You Are What You Eat Your body is made out of everything you put in your mouth. Everything you put in your mouth, these are the building blocks of your physical body. If you’ve been eating junk food and fast food for years, yeah, your body is kind of built out of junk. And it’s clogged up. And it’s overloaded. And it’s polluted.
63% of America’s calories come from refined and processed foods (e.g. packaged meats, soft drinks, packaged snacks like potato chips, packaged desserts like cupcakes, Twinkies, Little Debbies, etc.)
25% of America’s calories come from animal-based foods
12% of America’s calories come from plant-based foods Unfortunately, half of the plant-based calories (6%) come from French fries. That means only 6% of America’s calories are coming from health-promoting fruits, vegetables, whole grains, nuts, and seeds.
When you start putting in the really good stuﬀ, high quality raw materials, food from the earth – mainly fruits and vegetables – you dramatically change your internal terrain.
Consumption of meat, especially processed (packaged) meats like pepperoni, salami, lunchmeat, also beef, pork, and lamb, have been associated with increased risk of cancer.
In order to change the way you eat food, you have to first change the way you think about food and cancer. Evidence for the impact of dietary factors on cancer is extensive, but there is inefficient collection, synthesis, and transfer of knowledge between researchers, doctors, and consumers.
Research shows, certain foods have properties that can starve the microscopic cancers that develop in our bodies all the time. These properties are based on the breakthrough approach of suppressing blood vessels that feed cancers, a process known as angiogenesis.
Scientific research shows that salad greens and lettuce are important sources of dietary polyphenols—bioactive compounds with proven anti-cancer activity. Fresh lettuce is rich in a variety of cancer-fighting compounds
Studies suggest, a regular consumption of vegetables from the cruciferous family, which include cauliflower, broccoli, and cabbage, may reduce the risk of several types of cancer. Cruciferous vegetables contain beneficial compounds called glucosinolates that are broken down into cancer-fighting byproducts when digested.
Laboratory studies have shown that GLSs inhibit tumor cell proliferation and inflammation, an important pre-cancerous condition, prevent cell damage from toxins, and suppress the growth of tumor blood vessels (angiogenesis). A large number of epidemiological studies have also shown reduced rates of a number of cancers among people whose diets include high quantities of cruciferous vegetables, although results have varied between studies.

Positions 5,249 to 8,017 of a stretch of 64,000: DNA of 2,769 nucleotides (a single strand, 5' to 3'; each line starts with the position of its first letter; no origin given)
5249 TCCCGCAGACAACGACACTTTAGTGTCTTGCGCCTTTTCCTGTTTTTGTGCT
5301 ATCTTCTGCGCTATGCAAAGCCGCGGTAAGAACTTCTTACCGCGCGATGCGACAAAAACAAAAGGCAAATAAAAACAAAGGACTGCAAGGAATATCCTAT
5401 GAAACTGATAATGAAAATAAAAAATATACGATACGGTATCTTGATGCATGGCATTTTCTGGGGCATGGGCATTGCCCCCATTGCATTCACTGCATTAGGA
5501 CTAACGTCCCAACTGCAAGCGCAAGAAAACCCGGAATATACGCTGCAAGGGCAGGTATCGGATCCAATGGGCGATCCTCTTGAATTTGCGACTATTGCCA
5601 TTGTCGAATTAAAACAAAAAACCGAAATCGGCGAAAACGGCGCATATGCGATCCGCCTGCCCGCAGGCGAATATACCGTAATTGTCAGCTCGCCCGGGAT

Cruciferous vegetables, which include broccoli, kale, cabbage, cauliflower, collard greens, bok choy, and turnips, among others, are rich sources of glucosinolates, sulfur containing compounds that give these vegetables their pungent aromas and spicy (or bitter to some people) taste. When consumed and digested, glucosinolates (GLSs) are transformed into a variety of bioactive compounds with cancer fighting properties. Cooking methods can dramatically influence the amounts of glucosinolates available for the body to absorb. Boiling dramatically decreases amounts of these compounds, while stir-frying retains most of them. Chopping and shredding also diminishes glucosinolates, so vegetables should be prepared quickly once chopped or shredded. Kale, a member of the “cruciferous vegetables”, is a rich source of glucosinolates that serve as the plant’s natural defense system. Cutting and crushing the vegetable releases these glucosinolates which impart a tasty bitterness and also helps activate their cancer fighting properties; therefore, chewing kale is part of practicing good health. But this activity degrades with exposure to air and room temperature so kale is best consumed promptly after preparing.
Like life itself, one’s diet is all about making choices. Since we all eat every day, why not choose foods that can reduce your risk of disease? Listed below are some food facts, supported by scientific research, to help you get the most cancer fighting benefits from your diet.